The House was constructed in 1786 at 6 Denmark St Great, Dublin 1. According to the Open House website, “The construction of what is now Belvedere College began under the 1st Earl of Belvedere, and was later finished and occupied by the 2nd Earl of Belvedere. Built to the designs of architect Robert West, it features the work of renowned stuccodore Michael Stapleton. After the 2nd Earl’s death in 1814, the townhouse was left unoccupied and fell into disrepair. The house was eventually procured by the Society of Jesus Religious Order in 1841 and has since been occupied as part of their educational facility. James Joyce, Austin Clarke, Harry Clarke, Joseph Plunkett, Donagh MacDonagh and Kevin Barry are amongst some of the great past alumni who roamed the corridors and were educated here. RKD Architects were appointed in 2014 by Belvedere College to restore the 18th Century house and one of the most powerful features of the house today is the stucco work in the hall and first floor reception rooms.”

Screen Shot 2018-11-30 at 5.43.43 PMCroke Park Villas

This is a social housing community with an iconic design that was replicated in many other parts of Dublin. As it is so stylized, it seems to many people to be outdated. This particular set of Villas is being torn down and new housing built. There was a photographic exhibition in one of the flats, documenting families who used to live here. A few of the flats still have residents, who await new homes in the construction underway nearby.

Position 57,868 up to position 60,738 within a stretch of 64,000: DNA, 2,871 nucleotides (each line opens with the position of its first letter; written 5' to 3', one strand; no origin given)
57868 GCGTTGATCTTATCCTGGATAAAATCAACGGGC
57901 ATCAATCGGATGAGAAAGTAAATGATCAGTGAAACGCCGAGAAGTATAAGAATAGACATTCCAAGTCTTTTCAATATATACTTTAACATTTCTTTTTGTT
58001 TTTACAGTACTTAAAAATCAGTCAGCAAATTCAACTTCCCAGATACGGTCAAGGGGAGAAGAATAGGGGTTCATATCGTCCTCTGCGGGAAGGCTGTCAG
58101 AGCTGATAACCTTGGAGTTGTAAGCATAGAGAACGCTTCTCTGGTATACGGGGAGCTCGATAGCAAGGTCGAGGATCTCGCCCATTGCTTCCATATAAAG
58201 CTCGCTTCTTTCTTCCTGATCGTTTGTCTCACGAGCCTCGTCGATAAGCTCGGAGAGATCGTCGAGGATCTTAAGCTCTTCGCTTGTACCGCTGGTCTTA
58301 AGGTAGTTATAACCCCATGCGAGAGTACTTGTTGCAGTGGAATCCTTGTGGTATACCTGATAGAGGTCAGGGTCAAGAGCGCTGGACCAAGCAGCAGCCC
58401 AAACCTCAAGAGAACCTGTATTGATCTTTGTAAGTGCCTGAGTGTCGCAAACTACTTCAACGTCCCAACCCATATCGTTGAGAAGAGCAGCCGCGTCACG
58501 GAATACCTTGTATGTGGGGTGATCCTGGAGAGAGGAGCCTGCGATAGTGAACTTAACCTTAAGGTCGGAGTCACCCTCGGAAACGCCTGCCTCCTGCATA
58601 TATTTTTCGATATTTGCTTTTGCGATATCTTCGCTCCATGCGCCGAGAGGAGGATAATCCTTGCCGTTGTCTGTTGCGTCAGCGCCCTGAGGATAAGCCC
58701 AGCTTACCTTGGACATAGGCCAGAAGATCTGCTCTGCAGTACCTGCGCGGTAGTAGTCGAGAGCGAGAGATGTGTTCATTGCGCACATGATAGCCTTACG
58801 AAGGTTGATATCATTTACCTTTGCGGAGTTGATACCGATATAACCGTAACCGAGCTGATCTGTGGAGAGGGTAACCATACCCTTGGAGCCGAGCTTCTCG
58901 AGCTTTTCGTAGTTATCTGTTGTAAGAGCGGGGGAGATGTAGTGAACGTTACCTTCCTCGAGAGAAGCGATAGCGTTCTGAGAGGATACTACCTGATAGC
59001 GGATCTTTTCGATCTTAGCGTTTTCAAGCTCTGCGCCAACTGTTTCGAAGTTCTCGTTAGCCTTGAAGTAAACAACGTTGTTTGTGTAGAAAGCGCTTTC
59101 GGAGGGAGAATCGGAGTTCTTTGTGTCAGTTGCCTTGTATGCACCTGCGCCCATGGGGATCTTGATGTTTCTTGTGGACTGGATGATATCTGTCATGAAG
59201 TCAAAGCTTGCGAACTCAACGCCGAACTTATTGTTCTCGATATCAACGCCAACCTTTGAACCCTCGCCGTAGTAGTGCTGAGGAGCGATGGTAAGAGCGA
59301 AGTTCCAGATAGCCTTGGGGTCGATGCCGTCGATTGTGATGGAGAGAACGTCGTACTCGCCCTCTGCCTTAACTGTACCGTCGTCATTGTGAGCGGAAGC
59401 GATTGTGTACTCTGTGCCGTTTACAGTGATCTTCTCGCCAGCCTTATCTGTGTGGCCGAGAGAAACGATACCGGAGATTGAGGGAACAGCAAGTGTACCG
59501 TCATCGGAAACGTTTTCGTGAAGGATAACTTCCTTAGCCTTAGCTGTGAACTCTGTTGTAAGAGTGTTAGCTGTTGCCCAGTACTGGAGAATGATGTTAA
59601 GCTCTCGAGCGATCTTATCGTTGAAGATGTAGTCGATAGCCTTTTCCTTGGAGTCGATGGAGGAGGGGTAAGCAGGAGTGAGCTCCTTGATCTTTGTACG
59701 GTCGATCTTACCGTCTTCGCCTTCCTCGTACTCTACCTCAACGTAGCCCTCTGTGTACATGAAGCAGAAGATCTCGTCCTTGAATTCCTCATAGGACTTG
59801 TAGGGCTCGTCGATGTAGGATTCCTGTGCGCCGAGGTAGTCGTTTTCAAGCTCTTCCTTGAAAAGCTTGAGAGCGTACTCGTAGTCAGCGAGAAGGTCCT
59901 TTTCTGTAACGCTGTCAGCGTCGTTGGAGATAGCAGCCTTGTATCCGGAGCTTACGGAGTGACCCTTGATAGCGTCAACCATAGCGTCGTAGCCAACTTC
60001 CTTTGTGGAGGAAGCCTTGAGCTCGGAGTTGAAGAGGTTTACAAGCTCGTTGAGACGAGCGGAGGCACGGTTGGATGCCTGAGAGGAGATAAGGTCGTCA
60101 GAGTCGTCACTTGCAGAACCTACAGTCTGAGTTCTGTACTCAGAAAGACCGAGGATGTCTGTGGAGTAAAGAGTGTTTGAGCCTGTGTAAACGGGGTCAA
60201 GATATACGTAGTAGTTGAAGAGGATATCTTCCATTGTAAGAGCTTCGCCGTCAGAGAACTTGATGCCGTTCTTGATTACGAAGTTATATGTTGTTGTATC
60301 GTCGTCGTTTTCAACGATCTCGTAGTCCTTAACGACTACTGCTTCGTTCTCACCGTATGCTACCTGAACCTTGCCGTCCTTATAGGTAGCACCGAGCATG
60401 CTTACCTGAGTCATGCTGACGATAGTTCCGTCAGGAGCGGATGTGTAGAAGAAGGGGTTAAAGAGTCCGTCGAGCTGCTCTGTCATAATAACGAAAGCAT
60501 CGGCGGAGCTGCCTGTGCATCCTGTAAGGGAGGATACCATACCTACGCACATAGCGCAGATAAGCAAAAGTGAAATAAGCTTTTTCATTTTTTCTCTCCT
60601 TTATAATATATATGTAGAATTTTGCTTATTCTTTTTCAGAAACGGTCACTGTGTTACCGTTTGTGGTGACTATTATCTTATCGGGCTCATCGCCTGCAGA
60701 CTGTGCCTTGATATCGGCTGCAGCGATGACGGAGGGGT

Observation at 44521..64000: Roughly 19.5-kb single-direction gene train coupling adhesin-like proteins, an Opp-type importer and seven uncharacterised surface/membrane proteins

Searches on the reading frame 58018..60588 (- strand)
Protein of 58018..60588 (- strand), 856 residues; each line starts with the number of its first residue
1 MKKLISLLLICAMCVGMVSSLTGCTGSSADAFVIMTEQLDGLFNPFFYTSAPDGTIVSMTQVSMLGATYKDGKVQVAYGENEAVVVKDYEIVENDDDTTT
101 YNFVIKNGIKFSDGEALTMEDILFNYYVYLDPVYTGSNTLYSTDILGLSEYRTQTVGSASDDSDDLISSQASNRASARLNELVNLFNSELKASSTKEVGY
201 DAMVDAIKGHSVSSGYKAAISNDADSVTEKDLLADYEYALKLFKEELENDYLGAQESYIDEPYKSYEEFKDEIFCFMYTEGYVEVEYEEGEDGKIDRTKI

The complex was designed by Daithi P. Hanley and constructed in the 1960s at Sackville Avenue, Ballybough Road, Dublin 3. Open House’s website noted that “In 1956 Dublin Corporation approved a Compulsorily Purchase Order on a series of derelict and condemned cottages in Ballybough in order to construct modern single and duplex flats between Love Lane and Sackville Avenue. Named Croke Villas due to its proximity to the GAA HQ, Croke Park, it was the first stage of an extensive plan to regenerate the Ballybough/North Strand area much of which still bore the scars of the 1941 North Strand Bombings. At present the complex is undergoing renovation and three blocks have been demolished along with a number of derelict cottages on Sackville Avenue. This new development with provide a mix of houses and duplex apartments. The flats were designed by Daithi P. Hanley when he re-joined Dublin Corporation in 1956 as housing Architect. He designed a series of 4 and 5 storey blocks of Flats which used standardised components resulting in significant savings in construction costs and building maintenance of which Croke Villas was part. There were many others of these flats built across the city. Hanley also designed the Garden of Remembrance, Simmonscourt Pavilion, the memorial monument at the Customs House, the Basilica of Our Lady, Knock, among quite a number of interesting projects.As part of Open House 2018 number 45 Croke Villas will be open to the public and will have an exhibition of photographs taken prior to and during the demolition by photographic artist Jeanette Lowe. Number 45 Croke Villas is in the last remaining block of flats, due to be demolished early in 2019. The finished development with form a processional boulevard into the Croke Park Stadium.”